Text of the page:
Many thousands of people filled the streets of Barcelona this Sunday at midday to demand the release of the Catalan political prisoners and to reclaim democracy and basic freedoms, almost six months to the day after the imprisonment of Catalan pro-independence civil leaders, Jordi Sànchez, ex-president of the Catalan National Assembly (ANC), and Jordi Cuixart, president of Òmnium Cultural. It was an authentic tide of yellow, in a demonstration which attracted a response from beyond the pro-independence sphere, also incorporating the major trade unions and the non-aligned Commons political group, and which filled the major Barcelona artery Avinguda Paral·lel from Plaça Espanya to the harbour. City police estimated attendance at 350,000, while the organizers said that 750,000 people took part.
The demonstration had been called by Espai Democràcia i Convivencia, a platform bringing together the pro-independence groups, the major trade unions such as UGT and CCOO and employer associations, under the slogan For rights and freedoms, for democracy and cohesion, we want you home! At the head of the demonstration, alongside the families of the prisoners and the heads of the organisations forming the platform, were the two senior Catalan authorities currently in office: the speaker of the Catalan Parliament, Roger Torrent, and the mayor of Barcelona, Ada Colau, along with other political representatives and MPs.
"We are brought together by the need to make a unitary response in defence of Catalan institutions, of fundamental rights, of the right of Catalans to decide their political future and of democracy", were the words from the march's unitary manifesto, read from the stage at the end of the massive march.
Txell Bonet, wife of Jordi Cuixart, and Oriol Sànchez, son of Jordi Sànchez, read messages to the crowd from the Òmnium and ANC leaders currently in Madrid's Soto del Real prison.
Cuixart stressed the unity of the Catalan people within their diversity in moments of great difficulty and injustice caused “by the authoritarian drift of a state that is more and more internationally isolated, by the unjustified imprisonments and by the unprecedented suspension of Catalonia's self-government”. At the same time, however, he underlined the hope he retains thanks to the people, “the true engine of the struggle for democracy and freedom, hope in the incorruptible dignity of Catalan society and in a future without giving in or giving up”. He concluded appealing for "Unity, dignity and courage, and I would add love, the great love that you are showing for us.”
"We are not afraid, we have the right to be free. In our name, you are carrying the springtime of republican smiles to all corners of the country”, said Sànchez, mentioning that Catalonia had held the largest, most civic and peaceful mobilizations in Europe. The ex-president of the ANC asked the marchers to “never give in to blackmail” in the face of the “impotence and rage” of a state that blames them for violence and tumultuous uprisings that it has invented. “An authoritarian state will never deserve to govern a free people”, he declared.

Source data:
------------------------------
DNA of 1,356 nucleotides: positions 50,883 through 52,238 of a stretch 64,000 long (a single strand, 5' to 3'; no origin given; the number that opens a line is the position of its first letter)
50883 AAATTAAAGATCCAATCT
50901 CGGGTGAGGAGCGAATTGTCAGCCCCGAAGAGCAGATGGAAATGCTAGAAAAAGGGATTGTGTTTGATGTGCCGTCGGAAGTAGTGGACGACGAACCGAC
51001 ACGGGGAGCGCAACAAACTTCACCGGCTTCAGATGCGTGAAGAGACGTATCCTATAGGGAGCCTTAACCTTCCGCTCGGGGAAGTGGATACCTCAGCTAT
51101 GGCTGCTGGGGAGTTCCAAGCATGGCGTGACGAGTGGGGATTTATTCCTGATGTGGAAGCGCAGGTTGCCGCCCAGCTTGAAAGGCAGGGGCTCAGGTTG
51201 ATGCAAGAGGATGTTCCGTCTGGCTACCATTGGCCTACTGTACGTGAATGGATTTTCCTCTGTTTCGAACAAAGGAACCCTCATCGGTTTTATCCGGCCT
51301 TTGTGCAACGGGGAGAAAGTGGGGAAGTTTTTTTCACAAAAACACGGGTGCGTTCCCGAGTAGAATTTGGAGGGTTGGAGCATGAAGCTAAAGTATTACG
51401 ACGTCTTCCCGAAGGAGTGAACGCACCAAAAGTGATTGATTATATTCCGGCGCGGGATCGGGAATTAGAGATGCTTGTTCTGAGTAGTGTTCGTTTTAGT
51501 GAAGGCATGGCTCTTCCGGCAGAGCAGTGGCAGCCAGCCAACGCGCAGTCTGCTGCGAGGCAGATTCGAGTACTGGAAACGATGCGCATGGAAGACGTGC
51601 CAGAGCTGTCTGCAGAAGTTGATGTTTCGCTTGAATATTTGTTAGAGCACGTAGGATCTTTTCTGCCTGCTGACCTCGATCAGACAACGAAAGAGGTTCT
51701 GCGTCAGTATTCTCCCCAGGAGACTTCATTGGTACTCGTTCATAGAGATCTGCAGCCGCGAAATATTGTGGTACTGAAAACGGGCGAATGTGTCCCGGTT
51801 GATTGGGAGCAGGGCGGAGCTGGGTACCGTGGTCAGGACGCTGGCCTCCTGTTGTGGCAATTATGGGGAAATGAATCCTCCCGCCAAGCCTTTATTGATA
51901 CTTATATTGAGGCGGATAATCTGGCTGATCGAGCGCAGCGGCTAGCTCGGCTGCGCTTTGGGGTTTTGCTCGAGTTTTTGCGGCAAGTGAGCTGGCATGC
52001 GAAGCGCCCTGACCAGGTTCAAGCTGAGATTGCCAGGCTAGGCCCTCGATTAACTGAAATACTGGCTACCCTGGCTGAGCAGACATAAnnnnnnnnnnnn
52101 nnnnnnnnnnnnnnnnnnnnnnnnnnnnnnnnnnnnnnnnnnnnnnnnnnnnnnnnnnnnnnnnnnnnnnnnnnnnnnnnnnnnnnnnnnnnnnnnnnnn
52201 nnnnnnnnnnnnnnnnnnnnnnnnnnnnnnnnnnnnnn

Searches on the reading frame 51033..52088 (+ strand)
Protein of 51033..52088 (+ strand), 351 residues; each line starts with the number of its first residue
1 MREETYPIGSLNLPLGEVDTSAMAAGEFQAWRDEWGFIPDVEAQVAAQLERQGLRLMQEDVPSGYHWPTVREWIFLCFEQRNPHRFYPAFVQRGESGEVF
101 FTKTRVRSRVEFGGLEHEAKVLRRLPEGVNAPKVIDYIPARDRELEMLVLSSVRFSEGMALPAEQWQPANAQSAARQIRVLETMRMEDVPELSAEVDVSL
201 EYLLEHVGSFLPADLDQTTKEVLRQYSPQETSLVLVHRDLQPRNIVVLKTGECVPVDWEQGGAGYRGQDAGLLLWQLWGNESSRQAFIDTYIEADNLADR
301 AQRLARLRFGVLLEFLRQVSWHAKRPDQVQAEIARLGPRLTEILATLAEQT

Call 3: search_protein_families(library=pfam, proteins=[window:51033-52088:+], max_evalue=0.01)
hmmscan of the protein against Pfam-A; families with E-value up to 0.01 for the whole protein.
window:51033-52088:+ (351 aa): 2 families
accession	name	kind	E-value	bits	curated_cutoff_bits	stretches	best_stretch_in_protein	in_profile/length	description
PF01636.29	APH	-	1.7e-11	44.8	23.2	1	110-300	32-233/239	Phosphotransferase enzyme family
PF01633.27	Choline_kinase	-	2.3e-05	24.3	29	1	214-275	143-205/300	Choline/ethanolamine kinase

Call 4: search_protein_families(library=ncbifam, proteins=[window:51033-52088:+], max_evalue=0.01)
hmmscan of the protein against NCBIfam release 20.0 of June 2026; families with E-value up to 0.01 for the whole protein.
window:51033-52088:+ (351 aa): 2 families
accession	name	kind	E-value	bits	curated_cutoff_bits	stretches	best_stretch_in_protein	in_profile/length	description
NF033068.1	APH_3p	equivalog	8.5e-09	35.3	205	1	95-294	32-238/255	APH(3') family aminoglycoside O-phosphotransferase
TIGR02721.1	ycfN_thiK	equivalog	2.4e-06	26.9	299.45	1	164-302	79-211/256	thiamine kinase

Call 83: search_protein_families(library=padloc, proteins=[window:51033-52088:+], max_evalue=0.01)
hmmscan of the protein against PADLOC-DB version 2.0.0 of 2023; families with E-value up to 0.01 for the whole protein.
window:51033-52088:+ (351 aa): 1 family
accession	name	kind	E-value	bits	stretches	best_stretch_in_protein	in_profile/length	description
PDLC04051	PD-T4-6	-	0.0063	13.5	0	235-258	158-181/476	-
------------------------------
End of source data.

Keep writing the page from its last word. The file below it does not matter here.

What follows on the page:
The manifesto signed by the organizers states the concern for the “violation of fundamental rights and democratic freedoms, and the social polarization produced in the current situation”; it calls for a political and non-repressive answer to political problems; it asks Catalan society “to respond in a peaceful and firm way in defence of Catalan institutions” with respect for diversity and fundamental rights, in favour of dialogue; and commits those signing the document to respond in a coordinated way in the face of any action that tramples on fundamental rights. “In the face of these developments we do not discard any peaceful form of mobilization and response from the country”, it reads.
The text asks for a Catalan president to be chosen urgently “without political or juridical interferences”, as an expression of the will of the majority expressed in the Catalan election of 21st December, to constitute a new Catalan government which can exercise its full competences and to reinstate the normal functioning of the institutions.
It rejects the judicialization of politics, it warns that legal charges and orders of preventive detentions are aggravating the situation and it describes as "extremely grave” that accusations of terrorism and rebellion are being used to pursue citizens who demonstrated non-violently. Likewise, it expresses concern for the investigations of and sentences against artists, union leaders and activists who were exercising their freedom of expression and demonstration.
As well as recalling the imprisonment of Sànchez and Cuixart, the document refers to the imprisoned ex-speaker of the Catalan Parliament, Carme Forcadell, and the jailed members of the Catalan government, vice president Oriol Junqueras, and ministers Joaquim Forn, Jordi Turull, Josep Rull, Raül Romeva and Dolors Bassa.
More than 900 coaches travelled to the march from all over Catalonia in what it was hoped would be a internationally-resounding message for the freedom of the Catalan prisoners. "Freedom for the political prisoners" and "Puigdemont, president" were some of the most chorused chants by marchers at the huge gathering. The event also featured performances by La Dharma, la Folie and Roger Mas.
The intense spring sun that bathed Barcelona this Sunday, the huge crowd and the considerable wait for a march that began late and finished at two in the afternoon provoked a large number of faintings and other medical incidents.